Volume 190, issues 2-4: Petri Nets 2022

special issue of Petri Nets 2022

1. Waiting Nets: State Classes and Taxonomy

Loïc Hélouët ; Pranay Agrawal.
In time Petri nets (TPNs), time and control are tightly connected: time measurement for a transition starts only when all resources needed to fire it are available. Further, upper bounds on duration of enabledness can force transitions to fire (this is called urgency). For many systems, one wants to decouple control and time, i.e. start measuring time as soon as a part of the preset of a transition is filled, and fire it after some delay \underline{and} when all needed resources are available. This paper considers an extension of TPN called waiting nets that dissociates time measurement and control. Their semantics allows time measurement to start with incomplete presets, and can ignore urgency when upper bounds of intervals are reached but all resources needed to fire are not yet available. Firing of a transition is then allowed as soon as missing resources are available. It is known that extending bounded TPNs with stopwatches leads to undecidability. Our extension is weaker, and we show how to compute a finite state class graph for bounded waiting nets, yielding decidability of reachability and coverability. We then compare expressiveness of waiting nets with that of other models w.r.t. timed language equivalence, and show that they are strictly more expressive than TPNs.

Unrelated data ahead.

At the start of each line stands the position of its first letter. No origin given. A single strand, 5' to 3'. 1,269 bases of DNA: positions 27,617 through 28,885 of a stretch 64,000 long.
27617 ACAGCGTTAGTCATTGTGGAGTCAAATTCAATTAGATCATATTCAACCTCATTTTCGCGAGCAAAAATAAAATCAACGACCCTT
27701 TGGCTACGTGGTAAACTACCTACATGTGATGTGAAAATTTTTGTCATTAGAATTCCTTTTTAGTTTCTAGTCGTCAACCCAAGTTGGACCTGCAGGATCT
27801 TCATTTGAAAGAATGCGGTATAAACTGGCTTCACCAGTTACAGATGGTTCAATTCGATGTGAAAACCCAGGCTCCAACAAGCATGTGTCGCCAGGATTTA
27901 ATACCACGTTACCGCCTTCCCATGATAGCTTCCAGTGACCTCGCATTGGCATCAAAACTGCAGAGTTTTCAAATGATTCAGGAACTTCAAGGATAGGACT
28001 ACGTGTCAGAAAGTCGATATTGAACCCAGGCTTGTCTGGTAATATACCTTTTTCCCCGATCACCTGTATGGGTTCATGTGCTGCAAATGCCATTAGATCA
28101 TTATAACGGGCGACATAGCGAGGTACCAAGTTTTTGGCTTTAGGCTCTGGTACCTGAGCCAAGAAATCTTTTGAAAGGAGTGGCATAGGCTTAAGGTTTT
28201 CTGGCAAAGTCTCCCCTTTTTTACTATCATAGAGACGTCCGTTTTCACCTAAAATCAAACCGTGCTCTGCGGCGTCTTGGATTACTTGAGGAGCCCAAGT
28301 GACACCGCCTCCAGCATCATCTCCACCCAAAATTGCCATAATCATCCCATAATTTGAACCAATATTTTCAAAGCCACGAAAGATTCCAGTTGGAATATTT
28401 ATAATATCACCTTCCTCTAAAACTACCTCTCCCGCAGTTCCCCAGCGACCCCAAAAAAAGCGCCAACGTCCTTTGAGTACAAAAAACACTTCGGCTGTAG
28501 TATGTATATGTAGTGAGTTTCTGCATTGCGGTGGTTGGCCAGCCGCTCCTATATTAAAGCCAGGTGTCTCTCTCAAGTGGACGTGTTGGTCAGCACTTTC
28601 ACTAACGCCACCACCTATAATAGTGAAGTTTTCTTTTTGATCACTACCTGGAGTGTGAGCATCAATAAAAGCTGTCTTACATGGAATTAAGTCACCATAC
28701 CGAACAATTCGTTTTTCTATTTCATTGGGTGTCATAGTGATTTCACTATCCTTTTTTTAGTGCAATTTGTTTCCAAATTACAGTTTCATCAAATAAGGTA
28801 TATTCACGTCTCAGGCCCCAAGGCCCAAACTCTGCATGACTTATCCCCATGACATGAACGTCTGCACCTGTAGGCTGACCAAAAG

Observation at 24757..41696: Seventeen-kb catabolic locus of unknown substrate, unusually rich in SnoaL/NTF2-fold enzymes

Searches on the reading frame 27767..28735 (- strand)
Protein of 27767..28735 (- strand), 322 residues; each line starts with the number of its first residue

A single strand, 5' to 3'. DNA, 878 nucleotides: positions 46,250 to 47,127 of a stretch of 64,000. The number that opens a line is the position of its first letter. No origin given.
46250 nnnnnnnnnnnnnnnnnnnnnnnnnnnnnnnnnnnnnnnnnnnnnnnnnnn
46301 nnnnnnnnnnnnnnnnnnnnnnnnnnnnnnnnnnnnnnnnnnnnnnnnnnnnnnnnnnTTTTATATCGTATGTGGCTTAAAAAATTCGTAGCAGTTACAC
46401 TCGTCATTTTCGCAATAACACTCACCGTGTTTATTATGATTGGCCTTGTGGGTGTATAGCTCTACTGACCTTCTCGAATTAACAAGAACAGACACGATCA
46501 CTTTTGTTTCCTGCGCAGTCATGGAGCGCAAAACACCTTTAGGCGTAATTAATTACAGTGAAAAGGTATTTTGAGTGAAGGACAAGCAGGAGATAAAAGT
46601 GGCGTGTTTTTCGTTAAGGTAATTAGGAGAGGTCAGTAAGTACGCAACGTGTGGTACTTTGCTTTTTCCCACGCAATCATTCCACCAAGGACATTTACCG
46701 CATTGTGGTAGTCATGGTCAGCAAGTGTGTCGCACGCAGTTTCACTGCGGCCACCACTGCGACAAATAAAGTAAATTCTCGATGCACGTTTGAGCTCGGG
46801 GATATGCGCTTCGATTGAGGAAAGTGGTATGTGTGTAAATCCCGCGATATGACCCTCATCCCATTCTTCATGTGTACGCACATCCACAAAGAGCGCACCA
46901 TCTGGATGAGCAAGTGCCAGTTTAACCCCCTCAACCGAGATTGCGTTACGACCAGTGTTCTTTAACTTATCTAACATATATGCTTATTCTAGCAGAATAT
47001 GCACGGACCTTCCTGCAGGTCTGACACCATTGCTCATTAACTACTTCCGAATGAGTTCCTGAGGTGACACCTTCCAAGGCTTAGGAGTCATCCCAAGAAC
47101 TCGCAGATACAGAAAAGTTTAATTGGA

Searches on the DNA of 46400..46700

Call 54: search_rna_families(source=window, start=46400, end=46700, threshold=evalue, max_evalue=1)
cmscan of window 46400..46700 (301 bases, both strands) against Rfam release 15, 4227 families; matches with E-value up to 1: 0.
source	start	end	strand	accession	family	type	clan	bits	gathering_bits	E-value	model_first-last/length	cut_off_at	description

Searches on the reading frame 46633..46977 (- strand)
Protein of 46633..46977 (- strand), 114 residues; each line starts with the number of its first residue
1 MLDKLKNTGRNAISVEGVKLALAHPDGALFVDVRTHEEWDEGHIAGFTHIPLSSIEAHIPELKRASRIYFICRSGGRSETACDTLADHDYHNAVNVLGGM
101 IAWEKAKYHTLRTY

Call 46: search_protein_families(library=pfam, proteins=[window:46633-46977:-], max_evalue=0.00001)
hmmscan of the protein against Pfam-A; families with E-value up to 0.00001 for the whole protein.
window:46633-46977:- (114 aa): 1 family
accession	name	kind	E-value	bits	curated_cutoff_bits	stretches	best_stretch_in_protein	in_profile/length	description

2. Discovering Process Models With Long-Term Dependencies While Providing Guarantees and Filtering Infrequent Behavior Patterns

Lisa Luise Mannel ; Wil M. P. van der Aalst.
In process discovery, the goal is to find, for a given event log, the model describing the underlying process. While process models can be represented in a variety of ways, Petri nets form a theoretically well-explored description language and are therefore often used. In this paper, we extend the eST-Miner process discovery algorithm. The eST-Miner computes a set of Petri net places which are considered to be fitting with respect to a certain fraction of the behavior described by the given event log as indicated by a given noise threshold. It evaluates all possible candidate places using token-based replay. The set of replayable traces is determined for each place in isolation, i.e., these sets do not need to be consistent. This allows the algorithm to abstract from infrequent behavioral patterns occurring only in some traces. However, when combining places into a Petri net by connecting them to the corresponding uniquely labeled transitions, the resulting net can replay exactly those traces from the event log that are allowed by the combination of all inserted places. Thus, inserting places one-by-one without considering their combined effect may result in deadlocks and low fitness of the Petri net. In this paper, we explore adaptions of the eST-Miner, that aim to select a subset of places such that the resulting Petri net guarantees a definable minimal fitness while maintaining high precision with respect to the input event log. Furthermore, current place evaluation […]

3. Correctness Notions for Petri Nets with Identifiers

Jan Martijn E. M. van der Werf ; Andrey Rivkin ; Marco Montali ; Artem Polyvyanyy.
A model of an information system describes its processes and how resources are involved in these processes to manipulate data objects. This paper presents an extension to the Petri nets formalism suitable for describing information systems in which states refer to object instances of predefined types and resources are identified as instances of special object types. Several correctness criteria for resource- and object-aware information systems models are proposed, supplemented with discussions on their decidability for interesting classes of systems. These new correctness criteria can be seen as generalizations of the classical soundness property of workflow models concerned with process control flow correctness.